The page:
Message by Free State MEC for Finance, Seiso Mohai, on the Occasion of the 34th anniversary of National Youth Day
16 Jun 2010
16 June, the National Youth Day, in 2010 has great significance not only because of the 2010 FIFA Soccer World. Yes the world cup will have great resonance with the patriotic spirit and the youth gallantry of 1976 we are celebrating.
The world cup will, consistent with June 16, reaffirm the role of youth as a motor-force for progressive change in society. We say this because we are confident that the 23 young men of Bafana Bafana will make the whole South African nation proud with the gallant fight they will put up against each of the toughest 32 teams they will encounter. We say this because South Africa will never be the same after this world cup.
We are going to emerge as a stronger and a united nation out this world cup. In this regard we thank constructive role sport has to nation building and building social cohesion. The 2010 infrastructure legacy projects will take us a step further in our infrastructure development programme.
June 16 in 2010 has great significance particularly because of the growing increasing intersection between youth development and economic development. After 16 years since the attainment of political freedom, the need to significantly alter economic relations is looming larger as the course of transformation enters a new trajectory.
This means, amongst others, we must do more and better in creating jobs, eliminating poverty and inequalities, developing skills and redistributing national income and wealth for all. Struggles on the economic terrain are going to dominate the consolidation of our democracy going forward.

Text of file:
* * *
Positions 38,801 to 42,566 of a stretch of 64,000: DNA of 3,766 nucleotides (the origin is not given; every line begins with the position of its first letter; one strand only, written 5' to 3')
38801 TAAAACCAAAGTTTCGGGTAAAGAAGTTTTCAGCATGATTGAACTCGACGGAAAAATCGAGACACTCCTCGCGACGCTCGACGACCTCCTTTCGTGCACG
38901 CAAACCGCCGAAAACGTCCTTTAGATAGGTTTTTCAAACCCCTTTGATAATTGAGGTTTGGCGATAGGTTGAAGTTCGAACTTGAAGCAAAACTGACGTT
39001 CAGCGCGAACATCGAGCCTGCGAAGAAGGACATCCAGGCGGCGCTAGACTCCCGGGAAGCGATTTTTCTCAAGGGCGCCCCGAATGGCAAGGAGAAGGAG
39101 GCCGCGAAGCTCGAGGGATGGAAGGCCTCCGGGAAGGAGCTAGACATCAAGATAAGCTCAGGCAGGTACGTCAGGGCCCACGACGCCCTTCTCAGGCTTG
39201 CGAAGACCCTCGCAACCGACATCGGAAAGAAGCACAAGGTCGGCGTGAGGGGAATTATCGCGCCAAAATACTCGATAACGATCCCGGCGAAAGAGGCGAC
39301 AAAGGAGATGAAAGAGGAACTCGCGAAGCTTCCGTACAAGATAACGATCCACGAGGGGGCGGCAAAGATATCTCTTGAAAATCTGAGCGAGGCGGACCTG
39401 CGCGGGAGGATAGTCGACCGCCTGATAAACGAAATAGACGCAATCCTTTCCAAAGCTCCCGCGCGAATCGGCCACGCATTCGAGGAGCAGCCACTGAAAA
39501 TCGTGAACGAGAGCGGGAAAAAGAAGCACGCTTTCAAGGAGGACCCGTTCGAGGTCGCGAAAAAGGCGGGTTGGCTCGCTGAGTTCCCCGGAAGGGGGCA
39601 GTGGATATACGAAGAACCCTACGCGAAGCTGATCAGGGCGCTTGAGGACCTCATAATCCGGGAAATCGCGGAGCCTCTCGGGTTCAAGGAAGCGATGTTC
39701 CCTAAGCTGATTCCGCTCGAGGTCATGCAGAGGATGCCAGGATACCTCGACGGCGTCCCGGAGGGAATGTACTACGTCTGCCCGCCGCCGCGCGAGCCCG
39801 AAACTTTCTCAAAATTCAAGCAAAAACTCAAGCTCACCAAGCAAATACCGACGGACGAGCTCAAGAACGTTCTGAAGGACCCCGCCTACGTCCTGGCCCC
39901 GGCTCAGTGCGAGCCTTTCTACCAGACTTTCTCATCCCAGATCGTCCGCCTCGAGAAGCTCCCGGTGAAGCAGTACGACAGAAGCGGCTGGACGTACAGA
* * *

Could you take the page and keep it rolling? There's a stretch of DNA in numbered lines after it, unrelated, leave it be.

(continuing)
Youth development is an important component of the overall national development. The efforts to create decent jobs for youth must be doubled and strengthened because youth constitute the largest majority of those who are unemployed.
Youth employment should therefore firmly be located centrally in our efforts to empower and develop young people. It is therefore encouraging that work continues to unfold towards creating an incentive scheme for companies that employ youth.
The work that is being done at the national level is to design a scheme that will encourage massive employment of youth in productive employment by the private sector whilst not distorting further, in any way, the labour market. This includes avoiding any unintended negative consequences on older workers.
The investment of advanced productive skills to our youth is key to addressing the structural faults in our economy. These economic structural faults arose historically in a racially constituted production process.
Our unemployment is of a structural nature, rather than cyclic, largely because of a big lack of skills required by the modern industry of production and service.
We are investing in technical, science, engineering, finance and other advanced skills so as to build a competitive economy that is also labour intensive.